Review originally posted on my book blog here
[This review contains spoilers for the earlier books in this series]The Premise:
After witnessing a traumatic event a few months ago and learning a thing or two about someone she once trusted, Justine Jones has moved on. What she always wanted is within her grasp. She's going to nursing school, she's engaged to the man of her dreams, and her life has settled down - no disillusioning, no zinging, no running into danger. Instead, her life is regimented and protected under the wing of the most powerful man in Midcity. Trouble is, something doesn't seem to be quite right. Justine chafes a bit under all her protections but her fiance is anxious to know where she is at all times. In the meantime, her friends Simon and Shelby are acting odd around her. It's as if everyone around her knows something she doesn't, and they're tiptoeing around her because of it. Read an excerpt of Head Rush here My Thoughts:
In Mind Games
and Double Cross
, we're introduced to the world of Midcity, where highcaps and disillusionists roam. Justine becomes one of the disillusionists under the leadership of Packard, and as the story progresses, she learns about Packard's greatest enemy and former friend, Otto Sanchez. Everything seemed to revolve around these two men and their differing approaches to protecting their city. Packard works in secret and out of public eye; his Disillusionists doing his work for him, while Otto is the dashing police chief turned mayor, and he is the darling of the city. Both these men are powerful highcaps, both are the city's defenders, and both are in love with Justine. What I found really gripping about all this is for Justine, it's difficult to tell which of these two is the good guy and who is the bad guy. Trying to figure it all out, Justine finds herself going back and forth in her allegiances as she learns more about each of them while chasing after murdering highcaps herself. Head Rush
has a different vibe from the previous books because not only is Justine no longer disillusioning people, but Packard and Otto have finally shown their cards. At the end of Double Cross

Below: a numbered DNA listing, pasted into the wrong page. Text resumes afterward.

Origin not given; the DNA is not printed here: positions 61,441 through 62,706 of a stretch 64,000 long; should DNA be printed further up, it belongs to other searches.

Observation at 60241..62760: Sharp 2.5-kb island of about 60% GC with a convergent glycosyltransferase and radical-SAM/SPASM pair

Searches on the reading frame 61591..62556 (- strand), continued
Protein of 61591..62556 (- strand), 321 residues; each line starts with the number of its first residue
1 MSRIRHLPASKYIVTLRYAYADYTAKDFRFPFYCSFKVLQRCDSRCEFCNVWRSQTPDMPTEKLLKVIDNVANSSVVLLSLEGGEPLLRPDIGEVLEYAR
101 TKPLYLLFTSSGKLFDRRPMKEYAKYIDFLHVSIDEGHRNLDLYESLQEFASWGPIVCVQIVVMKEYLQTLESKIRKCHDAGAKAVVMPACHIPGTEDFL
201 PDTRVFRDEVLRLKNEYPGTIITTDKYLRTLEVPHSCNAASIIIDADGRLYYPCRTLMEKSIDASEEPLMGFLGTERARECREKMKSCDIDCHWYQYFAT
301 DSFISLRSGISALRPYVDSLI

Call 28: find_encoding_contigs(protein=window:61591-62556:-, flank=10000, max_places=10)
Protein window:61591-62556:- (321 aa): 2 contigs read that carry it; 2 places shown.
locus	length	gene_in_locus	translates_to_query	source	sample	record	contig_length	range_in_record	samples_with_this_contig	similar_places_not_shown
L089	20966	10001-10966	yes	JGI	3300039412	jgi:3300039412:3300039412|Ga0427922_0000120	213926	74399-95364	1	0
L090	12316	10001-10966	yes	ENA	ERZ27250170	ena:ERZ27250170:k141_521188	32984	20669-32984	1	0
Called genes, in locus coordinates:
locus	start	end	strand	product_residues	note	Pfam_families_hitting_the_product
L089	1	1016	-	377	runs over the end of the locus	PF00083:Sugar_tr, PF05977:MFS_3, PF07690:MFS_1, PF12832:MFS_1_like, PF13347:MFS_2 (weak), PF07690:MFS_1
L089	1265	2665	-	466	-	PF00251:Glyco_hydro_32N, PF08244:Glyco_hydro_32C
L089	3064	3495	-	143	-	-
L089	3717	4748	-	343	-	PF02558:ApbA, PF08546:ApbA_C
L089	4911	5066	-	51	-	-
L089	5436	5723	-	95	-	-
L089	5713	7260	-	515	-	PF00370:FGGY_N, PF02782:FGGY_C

the reader knows who has crossed the line and can never come back, and who has redeemed himself. The problem is, Justine doesn't know what the reader knows, thanks to the present tense narrative and a well-timed memory wipe. Instead of the suspense being about Justine trying to disillusion a murdering highcap or looking for a band of highcap killers, it's about whether Justine will figure out the truth. Because of that, this book lacks that episodic mystery element that the other books have, and is more about "how and when will Justine find out that someone manipulated her memory".
I think that having Justine get her memories tampered with was an awesome plot twist in the second book, but in the third book, having her slowly figure out what happened restricted the story somewhat. There's a lot of mundane wedding planning going on, with her best friends giving each other significant looks, but while Justine's senses are tingling, she's still utterly in the dark for a big chunk of the story. It was a little frustrating to watch Justine stumble around until she learned what we already knew, but I don't think there was any other way for her to learn the truth and be convinced
of it. So in my mind, it had to happen this way, frustrating as it was to see Justine and Otto together knowing that they are so wrong for each other. I found myself looking forward to Justine finally figuring things out so that the story could move to the next phase, which involves confronting Otto for what he's done. When we get there, it is as nail biting as I hoped, and the story ramps up in complexity from that point.
There were a couple of characters were mentioned in the earlier books who finally make an appearance in this one. They are Justine's father, and Fawna, the highcap seer that Packard and Otto knew as children. I was expecting someone on the crazy side for Justine's dad, but I ended up adoring his relationship with his daughter and the way he stepped up to support her. Fawna is a more enigmatic character, and extremely hard to read, but I had the feeling she had an unyielding personality because of her precognitive abilities. I wouldn't mind learning more about her, but there wasn't room for it in this story.
As for Justine's friends, they are as well-written as ever. Towards the end of the book, Justine's emotions about them were palpable. There were a lot of moments where Justine's awareness of the people around her were sharply defined. It was a great finish to the series, and a emotional one. I don't think I expected how profound that ending would be. And the romance, what a heart-wrencher, in a "their love moves you" kind of way. It was so good, but I still wanted for more scenes between Packard and Justine. What there was, was amazing, but confined to a couple of brief exchanges and a couple of intense scenes. I seriously resented Otto for keeping these two apart, but the character development is so well done that even Otto gets my sympathy. Overall:
A great ending to one of my favorite urban fantasy series. The Disillusionment Trilogy feels incredibly well thought out. From the characters to the world, time and again, I was impressed by those little details that offered more insight to the story.